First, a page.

CHRISTOPHER BISHI CHIKOMO
World revolutions that stood the test of time took into cognisance the need for honesty among its kingpins.
Take for instance the French Revolution, the Chinese Revolution, the Russian Revolution and the Cuban Revolution which brought with them strong states; they all had unflinching leaders in terms of focus on what they wanted to achieve.
In Zimbabwe we lived a lie.
Turn your attention to Africa and the revolutions that swept across the continent in the sixties; the cause was noble but the characters were questionable.
Black rule was no doubt mandatory but the people who snatched leadership positions of the revolutions ranged from petty thieves to outright thugs. In the case of Zimbabwe, most of these were people who were already staying in independent Zambia and Botswana after they fled from the law in Rhodesia.
They were thugs.
Except for the likes of Josiah Tongogara, Edgar Tekere, Hebert Chitepo, Jason Moyo, Rex Nhongo and Joshua Nkomo, the legion of outlaws was huge in neighbouring countries and these found themselves well-placed to fill up influential positions in the liberation movements because they were already accustomed to host countries.
Crimes committed by some of the thugs cum liberators include manslaughter, rape, stock theft, fraud and housebreaking.
The British South Africa Police (BSAP) could not reach these people in liberated countries and they were therefore safe in those havens.
These outlaws did not train for the war or even get into refugee camps in the countries where they were living. Their tasks were to manage areas like clothing, food, medicines, laundry, first aid and nursing or burying the dead among the liberation forces.
So they never went to the frontline.
However, when ceasefire was declared they marched back into the country along with the victorious lot. For those at home, anyone who was outside the country particularly neighbouring countries was a freedom fighter. Their crimes were written off by the new black government but the culture of crime and lopsided value system remained in them.
Unlike true revolutions of the world, these ones lacked honesty and they soon contaminated the African revolutions and the new Governments. Corruption pervaded their administration before the independence ink was dry.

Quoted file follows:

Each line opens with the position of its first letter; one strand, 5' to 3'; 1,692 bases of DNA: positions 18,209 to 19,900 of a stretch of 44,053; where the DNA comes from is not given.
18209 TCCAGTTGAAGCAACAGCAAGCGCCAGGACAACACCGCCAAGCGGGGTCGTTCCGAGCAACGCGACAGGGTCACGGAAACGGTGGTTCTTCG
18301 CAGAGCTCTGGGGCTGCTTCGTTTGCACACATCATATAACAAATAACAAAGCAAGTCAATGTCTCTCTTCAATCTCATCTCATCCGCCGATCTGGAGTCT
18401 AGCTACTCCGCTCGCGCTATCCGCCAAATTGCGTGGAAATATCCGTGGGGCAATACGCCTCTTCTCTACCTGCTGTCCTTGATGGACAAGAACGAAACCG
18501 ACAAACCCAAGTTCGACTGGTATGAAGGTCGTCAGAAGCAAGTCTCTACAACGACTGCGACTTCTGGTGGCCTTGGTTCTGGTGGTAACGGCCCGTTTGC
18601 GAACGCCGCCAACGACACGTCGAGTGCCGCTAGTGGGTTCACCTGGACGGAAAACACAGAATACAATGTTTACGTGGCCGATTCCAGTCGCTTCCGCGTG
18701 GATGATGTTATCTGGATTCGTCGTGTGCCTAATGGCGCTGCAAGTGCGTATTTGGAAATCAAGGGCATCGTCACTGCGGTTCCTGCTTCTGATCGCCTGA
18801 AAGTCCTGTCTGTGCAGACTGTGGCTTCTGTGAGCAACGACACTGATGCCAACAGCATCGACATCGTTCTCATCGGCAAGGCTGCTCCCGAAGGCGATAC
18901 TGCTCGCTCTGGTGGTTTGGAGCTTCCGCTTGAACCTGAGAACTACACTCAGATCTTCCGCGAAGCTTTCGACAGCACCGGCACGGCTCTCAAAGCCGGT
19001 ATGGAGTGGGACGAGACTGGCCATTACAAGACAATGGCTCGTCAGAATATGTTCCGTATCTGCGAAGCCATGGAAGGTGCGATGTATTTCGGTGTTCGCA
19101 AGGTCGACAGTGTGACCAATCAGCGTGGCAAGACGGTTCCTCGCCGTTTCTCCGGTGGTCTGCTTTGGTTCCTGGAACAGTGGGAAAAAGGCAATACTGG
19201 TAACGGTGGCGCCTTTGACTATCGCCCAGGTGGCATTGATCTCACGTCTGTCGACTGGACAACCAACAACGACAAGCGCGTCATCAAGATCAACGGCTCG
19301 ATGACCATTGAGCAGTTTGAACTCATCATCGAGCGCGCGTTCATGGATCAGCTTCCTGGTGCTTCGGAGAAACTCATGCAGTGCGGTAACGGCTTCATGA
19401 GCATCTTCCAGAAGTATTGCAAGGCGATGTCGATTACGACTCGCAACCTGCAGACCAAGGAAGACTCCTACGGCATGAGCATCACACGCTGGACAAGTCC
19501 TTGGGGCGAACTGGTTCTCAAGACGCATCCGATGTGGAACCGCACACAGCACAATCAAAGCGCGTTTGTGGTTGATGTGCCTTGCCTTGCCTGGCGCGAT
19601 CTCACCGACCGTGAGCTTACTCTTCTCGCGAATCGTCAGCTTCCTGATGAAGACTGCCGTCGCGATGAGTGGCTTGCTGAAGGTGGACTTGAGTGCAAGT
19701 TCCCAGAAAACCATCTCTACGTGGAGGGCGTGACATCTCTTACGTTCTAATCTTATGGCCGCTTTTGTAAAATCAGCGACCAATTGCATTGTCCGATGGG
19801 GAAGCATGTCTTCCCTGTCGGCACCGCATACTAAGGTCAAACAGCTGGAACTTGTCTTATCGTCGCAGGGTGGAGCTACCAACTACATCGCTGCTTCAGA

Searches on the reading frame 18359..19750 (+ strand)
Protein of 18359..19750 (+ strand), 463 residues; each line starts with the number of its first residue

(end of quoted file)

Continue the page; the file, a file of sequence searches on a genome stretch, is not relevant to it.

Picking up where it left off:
That was the tragic fate of most of Africa. When we received the fighters after the war we gave some of them offices without realising that we were placing goats in the same pens with hyenas; we gave custody of our national purse to known notorious fraudsters.
Our hearts must bleed! We lived a lie.
We solemnly enthroned all evil. We now hear of incest, cannibalism, murder, abductions, rape and all evil from them. These, our liberators have always been like that right from the time of the war. They have no value system.
In Africa today, criminals find politicians as their shields from the law. Criminals also join politics to protect themselves from prosecution and scrutiny.
Today ordinary citizens hold on to the Zimdollar which is not worth more than the ink printed on it. Real money and real value, which is foreign currency is in the hands of our criminal liberators and their front men and sidekicks. That is the tragedy of our revolution.
Didn’t Joice Mujuru warn ahead of the 2018 elections that accepting the return of the Zim dollar is to surrender real value of your money to these unscrupulous politicians? Didn’t she go to court to challenge the return of the Zim dollar and the case was thrown out by our ‘esteemed’ High Court judges.
Saint Jerome in 600AD once said “If the truth causes an offense it is better that an offence be caused than the truth be denied”.
Is that not the tragic fate of African revolutions, look at Idi Amin, Kamuzu Banda, Muammar Gaddafi, Joseph Kabila to mention a few?
No wonder why the founding father of the State of Zimbabwe found it in his energy to put it in his will that his body shall not be touched by those he was with in war.
The tragedy of the African revolution; living a lie! https://masvingomirror.com